Knock, Knock, Knock. Loudly--even insistently--it sounded again!
Knock! Knock! Knock! “Does someone expect me to stop my Daily Devotions just to open the door?” I wondered as I continued with my meditation.
Again, the rapping came … knock, knock, knock!
Feeling more than a little put upon, I stood up and started for the door. Seeing a stranger standing there, coatless and dripping in the rain, I invited him in.
“Come in” I invited half-heartedly. He looked kinda shabby; fact is. He looked a little unkept--but he moved with an air of importance. I stepped back and motioned for him to enter, although I felt a little uneasy about being alone with a stranger.
“Come out and see our neighborhood with me,” he responded. Looking me straight in the eye, he insisted, “come out and walk our streets. Share with me the pain and toil.”
“Ah, sir,” I remonstrated; “do not take me to your shame. Leave the wrong behind you. Come in and forget.”
Glancing away from my comfortable home and looking back down the slushy, pot-holed street, he gestured with a droop of the shoulder: “I can’t forget my friends, he said. My children, they are all out here. We need to wash, but we do not know how. Come and wash our feet.
“But, you don’t understand,” I whispered. “Look at my schedule! My calendar is full. See the neat lines boxing in the events stacked event on event. My life is evenly divided into an endless series of events that keep me busy here.”
Spinning around, he looked long and hard as if examining the street. Then, he pointed to a house down on the corner. “Who lives there?” he demanded.
“Why, Mr. & Mrs. Little Worth, I informed him. “They’re no good. They never come to church.”
“Do you know the hell they live in?” He queried. “Do you know about his constant drinking? Of her unfaithfulness, trying to get his attention? Do you know of their young son’s stealing to get their attention? Of their teenage son in jail?”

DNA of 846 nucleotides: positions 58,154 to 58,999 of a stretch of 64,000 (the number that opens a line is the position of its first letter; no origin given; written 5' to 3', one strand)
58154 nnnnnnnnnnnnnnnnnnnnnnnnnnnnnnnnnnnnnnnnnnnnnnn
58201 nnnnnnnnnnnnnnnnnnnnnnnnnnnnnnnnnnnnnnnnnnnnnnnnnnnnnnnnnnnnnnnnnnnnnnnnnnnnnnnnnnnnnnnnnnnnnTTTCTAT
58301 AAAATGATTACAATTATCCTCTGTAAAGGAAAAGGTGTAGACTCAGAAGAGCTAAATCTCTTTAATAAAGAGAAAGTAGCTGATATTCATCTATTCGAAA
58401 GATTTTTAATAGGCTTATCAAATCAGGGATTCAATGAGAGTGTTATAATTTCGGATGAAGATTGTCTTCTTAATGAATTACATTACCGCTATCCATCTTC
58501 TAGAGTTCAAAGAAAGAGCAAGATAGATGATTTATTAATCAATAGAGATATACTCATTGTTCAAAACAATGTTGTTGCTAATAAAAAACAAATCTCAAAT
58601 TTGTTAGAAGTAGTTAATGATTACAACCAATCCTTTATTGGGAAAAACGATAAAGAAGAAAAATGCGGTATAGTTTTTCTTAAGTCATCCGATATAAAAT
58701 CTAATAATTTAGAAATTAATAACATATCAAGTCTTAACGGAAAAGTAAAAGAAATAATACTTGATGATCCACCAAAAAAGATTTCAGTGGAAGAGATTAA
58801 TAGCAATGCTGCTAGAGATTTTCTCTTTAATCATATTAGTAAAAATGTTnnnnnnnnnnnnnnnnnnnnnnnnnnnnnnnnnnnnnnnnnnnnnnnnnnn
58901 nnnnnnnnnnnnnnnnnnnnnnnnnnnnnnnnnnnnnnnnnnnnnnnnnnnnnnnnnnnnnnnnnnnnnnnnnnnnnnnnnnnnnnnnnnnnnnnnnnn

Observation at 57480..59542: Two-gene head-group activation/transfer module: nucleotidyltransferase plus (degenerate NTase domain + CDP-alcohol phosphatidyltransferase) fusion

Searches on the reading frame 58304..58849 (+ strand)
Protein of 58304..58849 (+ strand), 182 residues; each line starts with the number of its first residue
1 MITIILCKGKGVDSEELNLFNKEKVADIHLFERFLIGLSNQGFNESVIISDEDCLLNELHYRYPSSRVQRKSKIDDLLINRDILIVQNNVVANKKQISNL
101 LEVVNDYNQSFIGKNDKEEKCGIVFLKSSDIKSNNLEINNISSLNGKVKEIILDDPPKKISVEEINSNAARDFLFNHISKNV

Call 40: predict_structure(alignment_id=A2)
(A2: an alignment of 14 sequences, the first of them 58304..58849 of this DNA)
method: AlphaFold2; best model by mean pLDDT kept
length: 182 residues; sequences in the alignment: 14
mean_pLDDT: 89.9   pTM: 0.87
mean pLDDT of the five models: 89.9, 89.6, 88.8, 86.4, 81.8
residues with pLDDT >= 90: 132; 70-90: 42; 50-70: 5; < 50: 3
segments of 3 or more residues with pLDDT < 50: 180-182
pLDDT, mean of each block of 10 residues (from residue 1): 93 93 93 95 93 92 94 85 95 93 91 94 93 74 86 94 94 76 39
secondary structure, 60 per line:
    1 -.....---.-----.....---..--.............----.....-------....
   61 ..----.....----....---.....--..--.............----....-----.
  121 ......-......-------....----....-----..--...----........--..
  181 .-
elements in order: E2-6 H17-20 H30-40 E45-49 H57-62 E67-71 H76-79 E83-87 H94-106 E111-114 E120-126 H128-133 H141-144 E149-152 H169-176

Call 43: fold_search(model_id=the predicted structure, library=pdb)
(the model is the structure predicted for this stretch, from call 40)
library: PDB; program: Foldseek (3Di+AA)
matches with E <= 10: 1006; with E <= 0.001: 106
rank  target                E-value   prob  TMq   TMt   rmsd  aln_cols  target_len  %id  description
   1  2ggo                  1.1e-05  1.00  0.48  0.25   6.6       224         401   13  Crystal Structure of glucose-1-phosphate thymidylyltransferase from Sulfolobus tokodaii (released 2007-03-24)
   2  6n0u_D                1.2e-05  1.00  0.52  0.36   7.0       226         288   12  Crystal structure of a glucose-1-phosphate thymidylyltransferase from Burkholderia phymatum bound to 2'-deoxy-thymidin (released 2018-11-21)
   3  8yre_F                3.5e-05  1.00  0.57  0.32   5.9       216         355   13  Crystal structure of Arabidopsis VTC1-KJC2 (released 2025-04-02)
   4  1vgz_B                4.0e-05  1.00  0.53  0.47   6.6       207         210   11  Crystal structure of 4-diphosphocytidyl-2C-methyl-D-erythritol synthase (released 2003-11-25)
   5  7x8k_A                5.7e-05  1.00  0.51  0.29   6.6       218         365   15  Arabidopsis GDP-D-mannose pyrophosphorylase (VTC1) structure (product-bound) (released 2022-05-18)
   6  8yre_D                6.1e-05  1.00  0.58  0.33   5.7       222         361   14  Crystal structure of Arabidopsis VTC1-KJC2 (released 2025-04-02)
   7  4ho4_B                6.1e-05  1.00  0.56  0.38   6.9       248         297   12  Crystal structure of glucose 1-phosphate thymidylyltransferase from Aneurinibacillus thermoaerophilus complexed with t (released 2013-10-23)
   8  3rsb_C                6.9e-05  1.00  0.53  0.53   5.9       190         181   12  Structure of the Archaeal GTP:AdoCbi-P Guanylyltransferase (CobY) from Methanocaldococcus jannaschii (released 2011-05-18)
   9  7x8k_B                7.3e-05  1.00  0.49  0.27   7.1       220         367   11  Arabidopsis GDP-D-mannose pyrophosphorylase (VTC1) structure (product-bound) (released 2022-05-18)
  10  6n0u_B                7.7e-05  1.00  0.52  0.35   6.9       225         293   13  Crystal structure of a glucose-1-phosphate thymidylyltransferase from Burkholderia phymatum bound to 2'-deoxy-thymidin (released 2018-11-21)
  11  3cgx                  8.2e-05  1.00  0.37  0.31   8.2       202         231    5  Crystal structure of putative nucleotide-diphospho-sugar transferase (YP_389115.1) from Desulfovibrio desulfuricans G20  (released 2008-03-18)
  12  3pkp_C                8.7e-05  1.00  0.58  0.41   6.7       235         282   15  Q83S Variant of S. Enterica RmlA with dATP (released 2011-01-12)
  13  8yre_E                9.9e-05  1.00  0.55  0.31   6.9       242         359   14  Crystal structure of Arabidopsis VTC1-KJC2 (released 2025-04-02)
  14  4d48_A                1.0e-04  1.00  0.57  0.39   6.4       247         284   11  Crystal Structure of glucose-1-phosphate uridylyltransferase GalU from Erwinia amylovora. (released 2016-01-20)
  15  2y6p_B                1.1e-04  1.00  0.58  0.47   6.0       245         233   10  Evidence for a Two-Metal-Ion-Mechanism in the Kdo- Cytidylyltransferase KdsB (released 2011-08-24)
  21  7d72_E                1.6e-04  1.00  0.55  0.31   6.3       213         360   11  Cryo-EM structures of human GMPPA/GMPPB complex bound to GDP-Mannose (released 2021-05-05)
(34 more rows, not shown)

“Yes, I know,” I sighed wearily. “Everybody knows. Most any of us would help them out … if … only they would just straighten up.”
“But,” pleaded the tasteless looking man, “they need you to go to them and love them and share their problems.”
“Me?” I exploded! “Why me?”
Where are the Welfare case-workers?
Is there no one available from the Substance Abuse Council?
Where are the Law Enforcement people?”
The man turned, stared at me … and … slowly started down the steps. I closed the door as quickly as possible and leaned against it--quietly. But then, from somewhere, I heard it. I could not be sure where the sound issued forth from, but there came those words, I‘d read them many times: “When did we see you hungry, or thirsty, or a stranger, or naked, or sick, or in prison, and did not minister to you?”
Then, he answered them, saying, “Inasmuch as you did it not to one of the least of these, you did it not to me.”
Adapted for Warner’s World by walkingwithwarner.blogspot.com